The Best Areas and Towns to Stay in Maui on Vacation

Updated Feb 2, 2023 , ,

Napili Bay Maui

Are you looking for the best areas and towns to stay in Maui for an upcoming trip? Or maybe you’re just curious about the different parts of the island?

Most tourists are interested in West Maui and South Maui, where the climate is close to perfect year-round. However, there are plenty of good reasons to stay in other parts of the island. If you’re looking for an adventure, it has a lot of diverse options to consider.

In this post, we’ll cover all the different regions of Maui, including the different areas and towns within each, and help you decide which is right for you.

The Regions of Maui

Regions and towns of Maui

Before diving into the best areas and towns to stay in Maui, you need to have an understanding of the different regions. Don’t worry; there won’t be a quiz at the end of this post.

Maui can be divided into six major regions that offer a variety of climates, terrain, amenities, and activities. You can find lush forests in one part of the island, while in the other, you can find a volcanic desert. It has a ton of diversity when it comes to the ecosystem.

The six major regions of Maui are as follows…

  • West Maui – A popular tourist destination with many resorts, beaches, shopping, and restaurants. It’s home to Lahaina, Ka'anapali, and Kapalua.
  • South Maui – Another popular tourist destination more central to the rest of the island than West Maui. This is where you’ll find Kihei and Wailea.
  • North Shore – Home to Paia, Maui’s little surf town with a hippy vibe. It has a fun downtown with great shops and restaurants, but there aren’t any resorts in the area.
  • Upcountry – A rural area with a country vibe that sits on the slopes of the Haleakala volcano. Great for adventure seekers looking to hike, camp, or stay somewhere off the beaten path.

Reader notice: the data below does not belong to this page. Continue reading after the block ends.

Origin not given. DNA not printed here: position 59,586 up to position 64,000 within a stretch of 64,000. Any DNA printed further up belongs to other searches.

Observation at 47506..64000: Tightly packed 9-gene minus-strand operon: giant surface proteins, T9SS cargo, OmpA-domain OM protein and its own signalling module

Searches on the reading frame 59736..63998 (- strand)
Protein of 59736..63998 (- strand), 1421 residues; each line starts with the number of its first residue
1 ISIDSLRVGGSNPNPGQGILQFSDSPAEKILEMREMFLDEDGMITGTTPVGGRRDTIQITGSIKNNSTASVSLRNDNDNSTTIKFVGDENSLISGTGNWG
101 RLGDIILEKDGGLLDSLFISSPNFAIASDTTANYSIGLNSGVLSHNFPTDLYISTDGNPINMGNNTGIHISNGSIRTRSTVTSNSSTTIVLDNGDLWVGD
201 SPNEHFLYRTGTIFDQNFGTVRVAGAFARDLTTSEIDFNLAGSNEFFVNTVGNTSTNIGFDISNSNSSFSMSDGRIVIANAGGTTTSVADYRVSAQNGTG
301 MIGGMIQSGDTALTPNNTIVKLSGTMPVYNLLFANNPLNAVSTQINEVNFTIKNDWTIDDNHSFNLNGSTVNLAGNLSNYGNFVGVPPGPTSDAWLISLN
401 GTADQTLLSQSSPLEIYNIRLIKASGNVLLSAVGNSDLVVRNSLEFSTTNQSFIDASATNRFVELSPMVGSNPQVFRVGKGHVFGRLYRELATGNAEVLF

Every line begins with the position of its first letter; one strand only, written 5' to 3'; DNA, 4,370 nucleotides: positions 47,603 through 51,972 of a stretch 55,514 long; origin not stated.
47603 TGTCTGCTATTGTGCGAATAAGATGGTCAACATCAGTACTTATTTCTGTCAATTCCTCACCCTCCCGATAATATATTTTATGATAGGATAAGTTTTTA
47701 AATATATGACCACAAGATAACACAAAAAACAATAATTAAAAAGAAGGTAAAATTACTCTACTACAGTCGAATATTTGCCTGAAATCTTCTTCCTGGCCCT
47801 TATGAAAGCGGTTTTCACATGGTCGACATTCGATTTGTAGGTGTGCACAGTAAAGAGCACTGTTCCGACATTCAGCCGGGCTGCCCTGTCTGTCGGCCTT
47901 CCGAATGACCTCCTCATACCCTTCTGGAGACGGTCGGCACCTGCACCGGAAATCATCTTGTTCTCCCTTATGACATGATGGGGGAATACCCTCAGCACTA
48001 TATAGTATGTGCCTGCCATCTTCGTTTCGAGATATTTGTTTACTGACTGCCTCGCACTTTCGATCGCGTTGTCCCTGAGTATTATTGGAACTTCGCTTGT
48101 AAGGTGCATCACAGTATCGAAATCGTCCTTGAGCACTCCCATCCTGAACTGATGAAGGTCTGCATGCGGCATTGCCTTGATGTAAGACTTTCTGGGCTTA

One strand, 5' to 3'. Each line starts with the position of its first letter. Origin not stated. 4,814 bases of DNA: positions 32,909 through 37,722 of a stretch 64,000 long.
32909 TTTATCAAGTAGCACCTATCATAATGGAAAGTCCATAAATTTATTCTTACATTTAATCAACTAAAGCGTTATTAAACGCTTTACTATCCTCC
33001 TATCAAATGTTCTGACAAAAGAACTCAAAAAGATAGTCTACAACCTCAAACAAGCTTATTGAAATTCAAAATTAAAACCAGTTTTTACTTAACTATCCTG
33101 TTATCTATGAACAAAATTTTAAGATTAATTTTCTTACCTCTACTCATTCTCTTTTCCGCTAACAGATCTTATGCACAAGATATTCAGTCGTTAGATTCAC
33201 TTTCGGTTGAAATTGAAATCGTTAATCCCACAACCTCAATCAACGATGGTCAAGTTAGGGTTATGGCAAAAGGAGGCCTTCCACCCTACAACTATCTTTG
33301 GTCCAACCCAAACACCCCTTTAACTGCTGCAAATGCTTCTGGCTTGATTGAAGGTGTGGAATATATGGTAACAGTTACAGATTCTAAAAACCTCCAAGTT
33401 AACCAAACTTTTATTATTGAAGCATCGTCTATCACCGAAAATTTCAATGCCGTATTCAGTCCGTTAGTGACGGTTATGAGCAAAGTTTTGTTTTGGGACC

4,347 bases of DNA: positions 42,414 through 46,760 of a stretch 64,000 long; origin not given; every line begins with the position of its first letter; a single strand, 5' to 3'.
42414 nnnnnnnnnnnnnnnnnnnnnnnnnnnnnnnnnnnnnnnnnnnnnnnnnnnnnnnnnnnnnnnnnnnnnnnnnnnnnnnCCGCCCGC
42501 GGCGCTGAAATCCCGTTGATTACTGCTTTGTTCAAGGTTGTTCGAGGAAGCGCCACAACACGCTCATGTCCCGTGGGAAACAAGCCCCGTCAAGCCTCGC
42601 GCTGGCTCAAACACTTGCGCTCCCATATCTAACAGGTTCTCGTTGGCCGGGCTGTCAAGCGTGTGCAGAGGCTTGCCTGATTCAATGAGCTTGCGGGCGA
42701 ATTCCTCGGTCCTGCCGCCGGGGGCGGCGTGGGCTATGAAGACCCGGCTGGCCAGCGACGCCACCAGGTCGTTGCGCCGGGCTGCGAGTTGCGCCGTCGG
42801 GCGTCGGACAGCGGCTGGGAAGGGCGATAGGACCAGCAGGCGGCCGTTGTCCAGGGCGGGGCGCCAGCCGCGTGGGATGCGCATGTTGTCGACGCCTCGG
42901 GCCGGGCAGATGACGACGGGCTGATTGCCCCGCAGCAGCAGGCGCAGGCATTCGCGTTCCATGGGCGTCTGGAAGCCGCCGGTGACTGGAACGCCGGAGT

• East Maui – This is where you will find the famous Road to Hana. It’s completely rural, and only somewhere you want to stay if you’re looking for an adventure.
  • Central Maui – A mix of rural and residential, you’ll start here by landing at the Kahului Airport. Kahului is Maui’s largest population center, where all the big box stores can be found.

West Maui vs. South Maui

Wailea Beach

See that picture above? That’s South Maui, but I could easily show you a similar picture of West Maui. Both have resorts, laid-back condos, and areas with a local feel. So what’s the difference?

This is undoubtedly the question most tourists want to be answered about where to stay. It’s not easy, as both areas are solid choices, but I’ll do my best to provide you with my take. It’s almost one of those things you need to experience for yourself. Everyone will have a different answer.

The most significant difference (to me) and why I like West Maui the best is that most resorts and condos are right on the beach. In South Maui, most are across the street from the beach, but you can still find beachfront options there.

West Maui has more of a resort feel overall, whereas South Maui has more of a local feel. South Maui is also considered quieter than West Maui, but it depends on where you stay. Each has quiet and busy areas, but South Maui is generally less crowded.